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Table of Contents
ORIGINAL ARTICLE
Year : 2015  |  Volume : 18  |  Issue : 1  |  Page : 45-48
 

Comparison of Levetiracetam and sodium Valproate in migraine prophylaxis: A randomized placebo-controlled study


1 Department of Radiology, Neurovascular Research Laboratory, Massachusetts General Hospital, Harvard Medical School, Charlestown, Massachusetts, USA
2 Shefa Neuroscience Research Center, Tehran, Iran

Date of Submission08-Jun-2014
Date of Decision15-Jul-2014
Date of Acceptance01-Sep-2014
Date of Web Publication10-Feb-2015

Correspondence Address:
Homa Sadeghian
Department of Radiology, Neurovascular Research Laboratory, Massachusetts General Hospital, Harvard Medical School, Charlestown, Massachusetts - 02129
USA
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Source of Support: None, Conflict of Interest: None


DOI: 10.4103/0972-2327.144290

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   Abstract 

Background: Migraine is a chronic and disabling disorder. Treatment of migraine often comprises of symptomatic (abortive) and preventive (prophylactic) treatment. The current drugs used in migraine prophylaxis include antidepressant drugs (Serotonin Reuptake Inhibitors, Tricyclic antidepressants), and anti-epileptic drugs (valproate, gabapentin, etc). Objective: The objective of our study was to assess the efficacy and tolerability of levetiracetam in adult migraine prophylaxis, compared to valproate and placebo. Materials and Methods: We conducted a prospective, randomized, placebo-controlled study. A total of 85 patients were randomized to receive levetiracetam 500 mg/d (n = 27), valproate 500 mg/d (n = 32) or placebo (n = 26). The patients were evaluated for treatment efficacy after 6 months. Efficacy was assessed as a more than 50% decrease in headache frequency. Results: In levetiracetam group, 17 (63.0%) patients experienced a more than 50% decrease in headache frequency, while this efficacy number was 21 (65.6%) for valproate group and 4 (15.4%) for placebo group. The difference was not statistically significant between levetiracetam and valproate, while it was significant when comparing either levetiracetam or valproate to placebo. Conclusion: Compared to placebo, levetiracetam offers improvement in headache frequency in patients with migraine. The efficacy of levetiracetam in migraine prophylaxis is comparable to currently used drugs such as valproate.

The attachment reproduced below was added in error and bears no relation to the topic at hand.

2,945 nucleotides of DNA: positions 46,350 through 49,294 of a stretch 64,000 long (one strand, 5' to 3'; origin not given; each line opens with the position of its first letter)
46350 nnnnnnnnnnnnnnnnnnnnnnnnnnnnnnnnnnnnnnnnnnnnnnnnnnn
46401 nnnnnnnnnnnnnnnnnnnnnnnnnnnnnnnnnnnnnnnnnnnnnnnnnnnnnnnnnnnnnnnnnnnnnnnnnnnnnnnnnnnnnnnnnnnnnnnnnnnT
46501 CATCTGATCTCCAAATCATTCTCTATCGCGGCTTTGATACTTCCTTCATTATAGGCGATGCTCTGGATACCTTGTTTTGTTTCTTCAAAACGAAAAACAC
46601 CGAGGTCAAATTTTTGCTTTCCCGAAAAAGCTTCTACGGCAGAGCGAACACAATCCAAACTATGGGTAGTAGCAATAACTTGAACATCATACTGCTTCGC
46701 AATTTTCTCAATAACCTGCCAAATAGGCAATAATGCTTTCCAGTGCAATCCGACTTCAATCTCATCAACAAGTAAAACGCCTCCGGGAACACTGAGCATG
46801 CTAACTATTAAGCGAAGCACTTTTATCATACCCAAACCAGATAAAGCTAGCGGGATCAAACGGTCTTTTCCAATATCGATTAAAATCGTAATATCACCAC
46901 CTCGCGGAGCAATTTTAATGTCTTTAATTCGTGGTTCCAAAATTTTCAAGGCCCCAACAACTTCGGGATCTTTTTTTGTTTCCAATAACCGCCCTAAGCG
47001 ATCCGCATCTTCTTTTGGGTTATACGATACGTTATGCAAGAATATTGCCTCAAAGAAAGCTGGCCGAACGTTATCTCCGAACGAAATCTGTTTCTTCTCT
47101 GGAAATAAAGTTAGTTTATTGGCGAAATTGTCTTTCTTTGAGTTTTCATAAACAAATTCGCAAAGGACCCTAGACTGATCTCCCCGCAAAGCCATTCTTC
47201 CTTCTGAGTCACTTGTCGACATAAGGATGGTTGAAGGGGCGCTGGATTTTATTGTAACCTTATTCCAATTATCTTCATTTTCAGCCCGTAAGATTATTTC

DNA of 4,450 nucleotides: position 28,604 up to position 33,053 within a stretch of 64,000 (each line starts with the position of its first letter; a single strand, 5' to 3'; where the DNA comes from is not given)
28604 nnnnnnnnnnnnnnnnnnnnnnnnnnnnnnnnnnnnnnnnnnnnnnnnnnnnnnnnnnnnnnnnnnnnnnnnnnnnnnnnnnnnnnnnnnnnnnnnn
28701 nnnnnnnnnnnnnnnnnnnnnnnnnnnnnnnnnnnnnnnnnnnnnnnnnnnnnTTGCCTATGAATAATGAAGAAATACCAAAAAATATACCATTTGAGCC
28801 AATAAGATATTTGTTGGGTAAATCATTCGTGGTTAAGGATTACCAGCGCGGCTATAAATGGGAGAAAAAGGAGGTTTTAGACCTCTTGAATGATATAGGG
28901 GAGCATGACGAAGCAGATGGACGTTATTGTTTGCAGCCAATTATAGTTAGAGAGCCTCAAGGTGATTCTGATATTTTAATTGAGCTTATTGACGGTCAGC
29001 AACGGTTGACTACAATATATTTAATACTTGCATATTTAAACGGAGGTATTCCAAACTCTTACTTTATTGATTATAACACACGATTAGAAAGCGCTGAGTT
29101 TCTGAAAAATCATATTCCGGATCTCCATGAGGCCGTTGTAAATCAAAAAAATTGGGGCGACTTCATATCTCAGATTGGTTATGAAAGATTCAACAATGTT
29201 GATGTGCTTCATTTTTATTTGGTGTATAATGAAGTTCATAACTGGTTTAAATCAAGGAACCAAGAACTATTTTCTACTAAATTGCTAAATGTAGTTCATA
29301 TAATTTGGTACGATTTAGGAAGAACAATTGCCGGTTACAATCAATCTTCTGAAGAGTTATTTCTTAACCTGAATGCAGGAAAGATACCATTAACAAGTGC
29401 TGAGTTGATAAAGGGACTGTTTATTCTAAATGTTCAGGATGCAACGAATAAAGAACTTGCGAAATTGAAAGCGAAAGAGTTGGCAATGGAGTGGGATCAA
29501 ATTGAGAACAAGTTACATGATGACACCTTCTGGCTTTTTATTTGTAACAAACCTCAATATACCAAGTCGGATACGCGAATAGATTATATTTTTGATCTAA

Keywords: Efficacy, levetiracetam, migraine, prophylaxis, valproate


How to cite this article:
Sadeghian H, Motiei-Langroudi R. Comparison of Levetiracetam and sodium Valproate in migraine prophylaxis: A randomized placebo-controlled study. Ann Indian Acad Neurol 2015;18:45-8

How to cite this URL:
Sadeghian H, Motiei-Langroudi R. Comparison of Levetiracetam and sodium Valproate in migraine prophylaxis: A randomized placebo-controlled study. Ann Indian Acad Neurol [serial online] 2015 [cited 2019 Aug 24];18:45-8. Available from: http://www.annalsofian.org/text.asp?2015/18/1/45/144290



   Introduction Top


Migraine is a common neurological disorder. According to the population based studies, about 10-12% of the general population suffer from migraine. [1],[2],[3] It can be highly disabling, and has been estimated to be the most costly neurological disorder in the European Community. [4],[5] Classically, it is categorized as migraine with aura (classic migraine) and migraine without aura (common migraine).

Therapeutic options for migraine are widely examined and described. Pharmacological treatment of migraine consists of prophylactic (preventive) treatment and symptomatic (abortive) treatment. The symptomatic therapy of migraine ranges from simple analgesics such as non-steroidal anti-inflammatory drugs (NSAIDs) or acetaminophen to triptans or the less commonly used dihydroergotamine. [6] Frequent, severe, disabling and long-lasting migraine attacks require prophylaxis. The prophylactic therapy in both migraine without aura and migraine with aura consists of beta-blockers, calcium-channel blockers, partial serotonin agonists, tricyclic agents and antiepileptic agents such as gabapentin, valproate and topiramate. [6],[7],[8]